Forecasters say the world economy is in the midst of its deepest downturn in 60 years with global growth projected to be negative for this year.  

Two months ago the International Monetary Fund said the world economy would grow by a meager one half of one percent this year.

But former IMF chief economist Michael Mussa says global conditions have worsened since then and that growth will be negative eight tenths of one percent in 2009. Mussa, a fellow at Washington's Peterson Institute for Intentional Economics, says the world economy is in the midst of its first significant downturn since World War II. He predicts output declines of two percent in the United States, five percent in Japan and 2.5 percent in the euro area.

But Mussa says that unprecedented monetary and fiscal stimulus in the United States will turn the American economy around within the next few months. He sees positive signs in the 30 percent drop in home prices during the past two years, which is making housing more affordable for American families.

"In contrast, it took Japan 12 years to grind down its real estate prices to reasonable levels," he said. "That adjustment [here] is happening very rapidly. It's painful, but it is necessary."

Mussa says past recessions have seen a sharp downturn followed by a sharp upturn, a so-called V-shaped recovery. And he predicts U.S. economic growth of 3.6 percent next year.

"We are getting an enormous amount of policy stimulus," he said. "Certainly, on the monetary side in the United States, it is beyond anything that has previously been done."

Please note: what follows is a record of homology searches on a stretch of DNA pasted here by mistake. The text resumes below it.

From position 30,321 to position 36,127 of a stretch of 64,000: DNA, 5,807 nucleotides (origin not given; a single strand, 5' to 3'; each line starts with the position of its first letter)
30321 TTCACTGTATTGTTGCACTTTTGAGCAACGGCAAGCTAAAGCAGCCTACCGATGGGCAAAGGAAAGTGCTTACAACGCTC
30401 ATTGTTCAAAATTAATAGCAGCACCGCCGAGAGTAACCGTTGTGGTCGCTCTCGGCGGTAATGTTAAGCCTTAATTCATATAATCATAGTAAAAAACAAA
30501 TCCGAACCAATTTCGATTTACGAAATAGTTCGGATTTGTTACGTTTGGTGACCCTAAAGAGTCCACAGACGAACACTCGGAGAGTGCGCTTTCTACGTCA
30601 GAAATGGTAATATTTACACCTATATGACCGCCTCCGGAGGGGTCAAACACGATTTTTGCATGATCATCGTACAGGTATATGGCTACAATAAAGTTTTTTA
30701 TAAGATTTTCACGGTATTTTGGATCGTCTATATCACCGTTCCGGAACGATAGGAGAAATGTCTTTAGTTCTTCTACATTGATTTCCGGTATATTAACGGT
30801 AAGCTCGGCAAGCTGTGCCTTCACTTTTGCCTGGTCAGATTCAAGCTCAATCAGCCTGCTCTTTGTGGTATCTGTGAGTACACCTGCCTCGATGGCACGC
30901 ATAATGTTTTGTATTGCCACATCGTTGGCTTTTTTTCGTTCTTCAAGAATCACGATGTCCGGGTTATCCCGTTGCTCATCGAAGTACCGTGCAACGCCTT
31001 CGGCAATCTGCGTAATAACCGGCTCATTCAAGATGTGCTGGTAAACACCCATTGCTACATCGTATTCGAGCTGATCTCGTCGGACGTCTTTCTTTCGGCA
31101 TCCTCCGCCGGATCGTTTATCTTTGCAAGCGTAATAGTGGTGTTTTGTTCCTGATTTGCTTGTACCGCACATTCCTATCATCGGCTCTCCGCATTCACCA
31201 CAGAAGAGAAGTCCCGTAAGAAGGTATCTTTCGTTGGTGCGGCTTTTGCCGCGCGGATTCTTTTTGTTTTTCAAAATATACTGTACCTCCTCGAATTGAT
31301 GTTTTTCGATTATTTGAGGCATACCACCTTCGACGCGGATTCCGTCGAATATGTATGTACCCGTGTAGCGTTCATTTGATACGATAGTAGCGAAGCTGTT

The Federal Reserve - the nation's central bank - has brought short-term interest rates close to zero percent and flooded the financial system with money to stimulate economic activity.

But Mussa's colleague at the Peterson Institute, Simon Johnson, who was also a chief economist at the IMF, remains unconvinced. Johnson says the damage to the economy has been so severe, with consumers and businesses struggling to pay off debt, that the recovery will be anemic and slow - a so-called L-shaped recovery. He predicts little if any growth next year.

"We have done a lot. Governments have done a lot," he said. "Policies have changed in many areas. But the question is: 'Is it a lot in terms of the scale of the problem?" To my mind, it is not enough."

Johnson says that far more fiscal stimulus is needed, particularly in Europe.

But some major developing economies are holding up relatively well. China is expected to register 7.5 percent economic growth this year and India could see five percent growth.